Speaking last week before the Imperial Irrigation District board, Reclamation Commissioner Brenda Burman showed this remarkable slide. It is remarkable for obvious reasons – it shows how easily we could crash Lake Mead! But it’s remarkable in a more subtle way that reflects a shift in our approach to the hydrologic analysis of the Colorado River’s flow, and how we think about risks, probabilities, and the worst case:
Crashing Lake Mead
Here’s how the Desert Sun’s Ian James, who was at the meeting, explained the first point:
Stressing the urgency of her appeal, Burman showed a chart with a range of possible reservoir levels for Lake Mead in the mid-2020s, including a worst-case scenario in which the reservoir falls to “dead pool” — too low for any water to flow over Hoover Dam. (emphasis added)
The second point is more subtle, involving the decisions embedded in the traditional representations of Lake Mead risk scenarios, and the choice Burman and the Bureau’s staff made in drawing that purply line to illustrate how bad things could get, how quickly.
For the book we’re writing, Eric Kuhn and I have been taking a deep dive into the history of water managers’ measurements of the Colorado River’s flow, and the use of those measurements in decision-making going back a century. One of the critical parameters chosen by decision makers is the “period of record” – what period of river flows do you use as the basis for your decisions?
The gray and light blue clouds shown in Burman’s diagram are a great example of how this works. Those represent the statistics of risk. The grayish bit in the middle, for example, represents a 25 percent risk of Lake Mead dropping below elevation 1,050 in 2020. (That would be really bad!) But what is the universe of possible futures on which that risk is calculated?
The answer (found by clicking on the “download table” link at the bottom of this page) is that the calculation is based on the statistics of Colorado River flow over the period 1906 to 2015. The Bureau this spring did a bunch of hairy calculations involving 3,850 different “futures”, all based on the foundational assumption that the statistics of the future will look something like the statistics of the past. Of course we know that’s not true in a general sense, because climate change mucks up such calculations (see Milly et. al, Stationarity Is Dead: Whither Water Management?). But even independent of climate change, we’ve known for a while that using 1906 to the present as a foundation for Colorado River water management decisions is problematic because of the anomalously wet first 25 years of that record.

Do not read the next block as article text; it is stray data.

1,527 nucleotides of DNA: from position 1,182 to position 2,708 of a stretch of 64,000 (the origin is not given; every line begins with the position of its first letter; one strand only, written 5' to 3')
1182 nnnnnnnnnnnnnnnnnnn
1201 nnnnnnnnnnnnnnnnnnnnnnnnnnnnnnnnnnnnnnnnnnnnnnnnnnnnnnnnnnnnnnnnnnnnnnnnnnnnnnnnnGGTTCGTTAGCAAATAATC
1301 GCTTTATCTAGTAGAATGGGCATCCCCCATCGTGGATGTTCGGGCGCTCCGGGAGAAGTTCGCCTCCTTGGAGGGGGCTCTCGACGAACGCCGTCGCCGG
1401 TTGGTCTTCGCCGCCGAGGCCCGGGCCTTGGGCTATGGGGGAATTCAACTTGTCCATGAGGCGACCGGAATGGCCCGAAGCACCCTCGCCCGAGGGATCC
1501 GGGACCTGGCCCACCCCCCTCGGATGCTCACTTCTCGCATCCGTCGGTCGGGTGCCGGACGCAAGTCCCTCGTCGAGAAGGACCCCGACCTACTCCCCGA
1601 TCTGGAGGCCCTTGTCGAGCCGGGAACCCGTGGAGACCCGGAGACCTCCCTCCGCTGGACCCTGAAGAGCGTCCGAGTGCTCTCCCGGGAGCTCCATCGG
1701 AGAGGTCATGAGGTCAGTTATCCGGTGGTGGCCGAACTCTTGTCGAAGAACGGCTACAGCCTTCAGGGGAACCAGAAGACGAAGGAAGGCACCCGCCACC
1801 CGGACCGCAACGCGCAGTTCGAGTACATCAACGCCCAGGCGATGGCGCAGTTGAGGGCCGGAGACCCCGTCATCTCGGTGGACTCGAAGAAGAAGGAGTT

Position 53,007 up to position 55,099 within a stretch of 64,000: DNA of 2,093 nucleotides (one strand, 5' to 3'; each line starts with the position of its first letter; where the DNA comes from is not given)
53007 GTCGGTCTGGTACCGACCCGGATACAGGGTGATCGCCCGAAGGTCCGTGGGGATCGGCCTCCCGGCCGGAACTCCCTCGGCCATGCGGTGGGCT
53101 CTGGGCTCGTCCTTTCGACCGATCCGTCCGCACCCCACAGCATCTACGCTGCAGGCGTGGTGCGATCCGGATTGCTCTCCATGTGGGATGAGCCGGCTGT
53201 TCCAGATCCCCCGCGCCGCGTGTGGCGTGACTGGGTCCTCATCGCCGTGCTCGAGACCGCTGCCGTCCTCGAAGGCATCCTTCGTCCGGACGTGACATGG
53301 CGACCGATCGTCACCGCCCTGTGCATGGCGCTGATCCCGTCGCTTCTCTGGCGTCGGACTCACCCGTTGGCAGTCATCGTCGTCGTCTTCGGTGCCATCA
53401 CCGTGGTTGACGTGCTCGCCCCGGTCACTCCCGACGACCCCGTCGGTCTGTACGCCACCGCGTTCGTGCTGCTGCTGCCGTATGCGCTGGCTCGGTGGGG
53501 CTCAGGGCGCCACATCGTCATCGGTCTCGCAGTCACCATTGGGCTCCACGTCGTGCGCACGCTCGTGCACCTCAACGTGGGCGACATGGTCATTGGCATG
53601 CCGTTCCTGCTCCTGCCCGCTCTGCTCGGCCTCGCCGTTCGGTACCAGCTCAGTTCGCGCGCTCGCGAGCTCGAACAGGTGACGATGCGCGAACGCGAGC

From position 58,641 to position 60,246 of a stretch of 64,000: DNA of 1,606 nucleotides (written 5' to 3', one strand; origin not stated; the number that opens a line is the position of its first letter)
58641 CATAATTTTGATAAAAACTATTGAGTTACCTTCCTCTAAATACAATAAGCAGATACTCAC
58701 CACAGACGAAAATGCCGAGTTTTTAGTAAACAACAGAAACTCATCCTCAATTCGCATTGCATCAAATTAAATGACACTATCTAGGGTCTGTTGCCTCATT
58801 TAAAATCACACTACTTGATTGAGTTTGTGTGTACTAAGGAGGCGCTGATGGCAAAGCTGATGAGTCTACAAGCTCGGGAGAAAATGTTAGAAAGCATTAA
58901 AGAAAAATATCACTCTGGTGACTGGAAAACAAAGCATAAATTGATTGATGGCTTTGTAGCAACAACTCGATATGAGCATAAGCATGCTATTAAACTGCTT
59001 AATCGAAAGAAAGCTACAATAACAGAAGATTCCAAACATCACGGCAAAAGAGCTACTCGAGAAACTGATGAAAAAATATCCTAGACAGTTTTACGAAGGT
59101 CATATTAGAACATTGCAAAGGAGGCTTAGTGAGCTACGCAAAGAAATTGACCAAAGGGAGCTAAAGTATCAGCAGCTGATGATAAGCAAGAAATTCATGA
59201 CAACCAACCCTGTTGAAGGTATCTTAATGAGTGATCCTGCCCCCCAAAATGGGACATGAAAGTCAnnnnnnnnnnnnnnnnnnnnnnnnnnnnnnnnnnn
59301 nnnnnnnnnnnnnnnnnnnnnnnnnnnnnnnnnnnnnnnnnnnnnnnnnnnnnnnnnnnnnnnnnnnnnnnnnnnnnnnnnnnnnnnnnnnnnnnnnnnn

To overcome that problem, water managers have been using a “stress test” hydrology, skipping forward to base this type of analysis on a shorter, more recent period of record that ignores some of the older anomalously wet, pre-climate change flows and begins to focus on the era of climate change (shoutout to my book collaborator Eric Kuhn and some other river thinkers in the Upper Basin for pioneering this clever hack).
The purply line on Burman’s slide demonstrates the use of a sort of “super stress test” hydrology as a communication tool, allowing us to focus our attention on a period of time untainted by the anomalously wet years of the early 20th century and fully tainted by the brutal impacts of climate change. It does so without having to invoke the freighted language of future climate change projections, pointing by way of analogy to a period of time in the experience of the people faced with making decisions today. This could happen because the hydrology we’re illustrating has happened in the recent past.
There’s a lot more going on this graph, especially the problems faced by Lake Powell in the purply line scenario. Burman’s purple line only crashes that badly and that fast because Lake Powell is also crashing at the same time. I’d like to come back to that tomorrow, because there’s some interesting new work by folks in the Upper Basin that can help us better visualize that as well.